Disassemble the table and sand the daylights out of it with a fine grit sand paper. We used 420 grit and sanded until the wood was smooth to the touch and all traces of water rings, coffee stains, discolouration from a mishap with a red placemat, and dirt were literally erased. We kept the frame and legs together to use as a prop for the pieces of the table top while we prepped them, then we took apart the frame to sand, clean, and condition separately.

TIP: Cut each sheet of sand paper in half and wrap one sheet around a kitchen sponge. If you're sanding by hand it allows you to get a much better grip on the paper and saves your finger nails.

Remember to wipe down each piece with a damp, clean cloth after sanding.

Apply Wood Conditioner
Conditioner serves to treat the wood of a piece, encouraging all areas of the wood to absorb the dye from the stain more evenly. For raw wood that has not been sealed, painted, or treated ever before one generous coat will suffice. We found that painting on the conditioner with brushes was the best way to get an even coat. Just be careful to avoid any drips or pools of conditioner.

Paint the conditioner onto all sides of all pieces to be stained and let dry according to the manufacturer's directions. As a rule, its good to let these things dry overnight.

I think Simon liked this step. It was easy, it made the wood look darker and shiny, and only took a few minuets to paint on the conditioner. He energetic and feeling really good about the DIY part of this project. When we came back after the conditioner had dried to tackle the staining, his attitude changed a little. Once we got the first few inches of color onto the table the rich dark brown he was expecting was pale and translucent. He was very skeptical and I think expecting to be disappointed with the end result. I had to assure him that stain was just like any other dye and needed time to work. Secretly I was just crossing my fingers hoping it would darken up.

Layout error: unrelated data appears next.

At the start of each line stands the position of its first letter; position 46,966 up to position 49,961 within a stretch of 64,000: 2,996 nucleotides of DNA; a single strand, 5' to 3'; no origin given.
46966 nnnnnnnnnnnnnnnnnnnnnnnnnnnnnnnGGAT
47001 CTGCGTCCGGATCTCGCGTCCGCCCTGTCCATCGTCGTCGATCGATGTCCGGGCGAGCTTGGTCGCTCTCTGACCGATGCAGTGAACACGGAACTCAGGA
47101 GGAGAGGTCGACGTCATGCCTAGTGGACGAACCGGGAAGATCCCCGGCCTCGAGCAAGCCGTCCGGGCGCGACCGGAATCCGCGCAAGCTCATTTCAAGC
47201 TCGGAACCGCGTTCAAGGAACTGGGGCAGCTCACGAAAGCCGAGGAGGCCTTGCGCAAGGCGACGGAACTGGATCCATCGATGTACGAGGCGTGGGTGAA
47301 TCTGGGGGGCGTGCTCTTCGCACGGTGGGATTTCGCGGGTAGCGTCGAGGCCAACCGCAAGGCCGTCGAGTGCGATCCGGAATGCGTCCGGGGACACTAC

Applying the Stain
We started with the bottom of the frame of the table when applying the stain. Despite what the cans of chemicals often say, it is always better to use a cotton rag to apply rather than a brush. With a brush you will get strokes and pools of color that stay forever dark and splotchy.

TIP: Work quickly in short, linear strokes with your rag. Move in the direction of the wood grain and gradually work the color outwards, keeping an even coat of stain on the wood.

It is important to work quickly, but not so quick that you get uneven areas on the wood. You will definitely have to put some power behind the rag to rub the stain into the wood. We were both exhausted by the end of this project. Dip your rag into the stain and work the color into each piece really trying to avoid allowing pools of stain to sit anywhere on the wood, even for a short period of time. The stain feels dry very quickly, but be careful when flipping or repositioning the pieces. They will scratch.

TIP: Avoid much darker or much lighter edges by resisting the urge to use a sweeping motion parallel to the edge. Continue moving with the grain of the wood right up to the edges, by wiping all the way off the side of the piece. Keep an eye out for unwanted drips running down the sides though.

Once you've applied the stain to all pieces of your project, let it dry completely before even thinking about painting on another coat. Our stain had sealant in it so we didn't need to finish the table with an extra step. After letting the pieces dry over night, we returned to find that each piece was a luxurious shade of deep brown. The color completely transformed the table. Simon's skepticism about the color was gone and we were both ecstatic about our first DIY piece together.

Treat your table with care for the next 24-48 hours. We found that, even after drying over night, the wood was susceptible to scratches for the next couple of days. Be very careful when re-assembling.

To clean your stained wood furniture, mix about 1/4 cup dish soap with about 1 Tbsp of vegetable oil in a bucket of warm water. Use this solution to clean the surface and rinse with clean water. Use a clean, dry cotton or microfiber rag to dry and shine the piece.

TIP: Don't use abrasive cleaners like ammonia or other harsh chemicals.